Only a few studies have assessed the economic outcomes of palliative therapy. The major areas of interest include hospice care, the process and structure of care, symptom management, and palliative chemotherapy compared to best supportive care. Compared with nonhospice care, hospice care saves at best 3% of total care costs. Advance directives done early in the disease course may save end-of-life care costs, but when done in the hospital do not save money or influence care choices. Nurse coordination of palliative care maintained clinical outcomes of dying patients and saved 40% of costs. A structured ethics review of those likely to die in the intensive care unit also appears to match the type of care to the outcome, and save costs. There are remarkably few randomized clinical trials of pain and symptom control interventions in end-of-life care, so few conclusions can be drawn about current treatments. There are no examples of chemotherapy that save money compared to best supportive care. Current data suggest that changes in palliative care cost can only come from dramatic changes in how we provide care. One model is coordinated, expert, high-volume care that can prevent end-of-life hospitalization, with early use of advance directives. Preliminary data from our program support the hypothesis that costs may be reduced by 40% to 70%.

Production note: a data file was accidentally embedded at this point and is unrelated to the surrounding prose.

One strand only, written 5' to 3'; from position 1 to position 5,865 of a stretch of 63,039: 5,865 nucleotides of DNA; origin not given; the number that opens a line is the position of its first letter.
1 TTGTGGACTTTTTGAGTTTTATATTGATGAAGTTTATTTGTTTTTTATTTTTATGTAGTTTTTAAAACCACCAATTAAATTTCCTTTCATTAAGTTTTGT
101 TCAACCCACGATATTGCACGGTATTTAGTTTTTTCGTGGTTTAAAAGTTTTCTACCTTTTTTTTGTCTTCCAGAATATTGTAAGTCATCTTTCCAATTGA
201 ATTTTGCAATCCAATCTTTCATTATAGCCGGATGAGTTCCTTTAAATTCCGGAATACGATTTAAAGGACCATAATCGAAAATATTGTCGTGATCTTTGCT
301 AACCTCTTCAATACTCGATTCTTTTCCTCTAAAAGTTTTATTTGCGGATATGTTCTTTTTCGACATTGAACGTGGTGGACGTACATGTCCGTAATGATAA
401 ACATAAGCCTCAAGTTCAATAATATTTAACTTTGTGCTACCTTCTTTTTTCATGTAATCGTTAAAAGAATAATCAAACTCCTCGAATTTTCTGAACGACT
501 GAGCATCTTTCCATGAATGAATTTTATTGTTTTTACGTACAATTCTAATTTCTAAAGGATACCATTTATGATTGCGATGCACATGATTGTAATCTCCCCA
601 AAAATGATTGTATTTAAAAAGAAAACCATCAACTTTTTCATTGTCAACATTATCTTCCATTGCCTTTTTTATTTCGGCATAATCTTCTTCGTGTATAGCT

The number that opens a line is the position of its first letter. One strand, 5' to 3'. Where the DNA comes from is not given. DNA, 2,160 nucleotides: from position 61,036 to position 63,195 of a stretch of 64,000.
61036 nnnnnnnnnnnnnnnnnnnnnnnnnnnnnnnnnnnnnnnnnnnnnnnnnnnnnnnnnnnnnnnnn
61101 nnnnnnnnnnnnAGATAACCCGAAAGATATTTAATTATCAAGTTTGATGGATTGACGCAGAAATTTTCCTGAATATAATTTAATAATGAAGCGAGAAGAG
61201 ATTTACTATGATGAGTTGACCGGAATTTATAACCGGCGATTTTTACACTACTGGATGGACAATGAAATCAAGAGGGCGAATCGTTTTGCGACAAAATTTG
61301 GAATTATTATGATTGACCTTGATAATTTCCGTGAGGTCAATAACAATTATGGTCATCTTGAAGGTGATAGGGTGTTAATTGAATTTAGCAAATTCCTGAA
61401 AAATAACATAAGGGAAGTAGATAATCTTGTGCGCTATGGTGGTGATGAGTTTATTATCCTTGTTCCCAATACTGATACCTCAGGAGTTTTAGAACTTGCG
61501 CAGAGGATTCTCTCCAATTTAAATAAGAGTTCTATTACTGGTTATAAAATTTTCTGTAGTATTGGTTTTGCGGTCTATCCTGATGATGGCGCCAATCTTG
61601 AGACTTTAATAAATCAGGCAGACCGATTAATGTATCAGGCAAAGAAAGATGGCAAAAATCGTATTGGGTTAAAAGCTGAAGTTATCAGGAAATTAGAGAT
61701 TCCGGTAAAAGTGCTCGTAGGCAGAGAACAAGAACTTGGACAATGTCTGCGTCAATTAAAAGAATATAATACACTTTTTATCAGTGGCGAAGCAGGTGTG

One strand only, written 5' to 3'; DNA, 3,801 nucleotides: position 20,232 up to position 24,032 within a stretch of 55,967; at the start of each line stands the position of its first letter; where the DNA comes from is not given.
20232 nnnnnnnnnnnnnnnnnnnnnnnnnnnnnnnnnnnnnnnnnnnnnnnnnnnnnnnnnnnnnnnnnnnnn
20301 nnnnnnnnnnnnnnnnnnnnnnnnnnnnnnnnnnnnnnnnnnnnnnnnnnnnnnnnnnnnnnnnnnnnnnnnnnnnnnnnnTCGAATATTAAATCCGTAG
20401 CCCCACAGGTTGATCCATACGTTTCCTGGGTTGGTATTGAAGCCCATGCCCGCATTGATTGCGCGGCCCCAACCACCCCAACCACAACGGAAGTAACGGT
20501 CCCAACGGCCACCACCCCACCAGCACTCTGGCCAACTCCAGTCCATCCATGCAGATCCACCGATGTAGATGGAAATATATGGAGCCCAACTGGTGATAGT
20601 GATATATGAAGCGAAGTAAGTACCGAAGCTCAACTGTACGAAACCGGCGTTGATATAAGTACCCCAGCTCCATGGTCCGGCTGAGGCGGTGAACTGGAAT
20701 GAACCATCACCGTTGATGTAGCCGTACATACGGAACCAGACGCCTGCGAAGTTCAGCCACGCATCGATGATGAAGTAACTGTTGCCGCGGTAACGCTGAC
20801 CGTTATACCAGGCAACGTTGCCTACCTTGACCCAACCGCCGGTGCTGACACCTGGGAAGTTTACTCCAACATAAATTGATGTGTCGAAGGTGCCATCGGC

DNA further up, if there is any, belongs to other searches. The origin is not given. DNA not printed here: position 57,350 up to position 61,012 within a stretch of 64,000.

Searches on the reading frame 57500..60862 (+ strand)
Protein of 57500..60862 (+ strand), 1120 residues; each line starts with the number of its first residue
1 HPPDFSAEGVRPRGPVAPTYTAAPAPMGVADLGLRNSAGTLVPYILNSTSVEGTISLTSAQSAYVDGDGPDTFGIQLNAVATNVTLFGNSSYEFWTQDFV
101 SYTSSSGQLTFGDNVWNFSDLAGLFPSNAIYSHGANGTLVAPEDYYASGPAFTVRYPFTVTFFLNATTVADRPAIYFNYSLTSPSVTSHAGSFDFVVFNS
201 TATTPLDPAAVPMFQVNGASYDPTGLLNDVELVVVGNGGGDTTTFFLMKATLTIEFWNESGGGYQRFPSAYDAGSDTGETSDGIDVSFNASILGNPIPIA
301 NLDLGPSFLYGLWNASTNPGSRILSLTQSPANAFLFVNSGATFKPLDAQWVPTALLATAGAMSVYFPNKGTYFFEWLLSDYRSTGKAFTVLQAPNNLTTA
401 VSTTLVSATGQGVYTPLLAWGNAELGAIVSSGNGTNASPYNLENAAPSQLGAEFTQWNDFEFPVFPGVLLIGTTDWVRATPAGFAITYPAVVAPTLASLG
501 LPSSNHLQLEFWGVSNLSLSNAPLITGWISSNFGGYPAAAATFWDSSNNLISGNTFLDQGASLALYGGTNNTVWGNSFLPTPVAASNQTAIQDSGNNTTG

|Original language||English (US)|
|Pages (from-to)||801-808; discussion 808, 811-812|
|Journal||Oncology (Williston Park, N.Y.)|
|State||Published - Jun 2002|
ASJC Scopus subject areas
- Cancer Research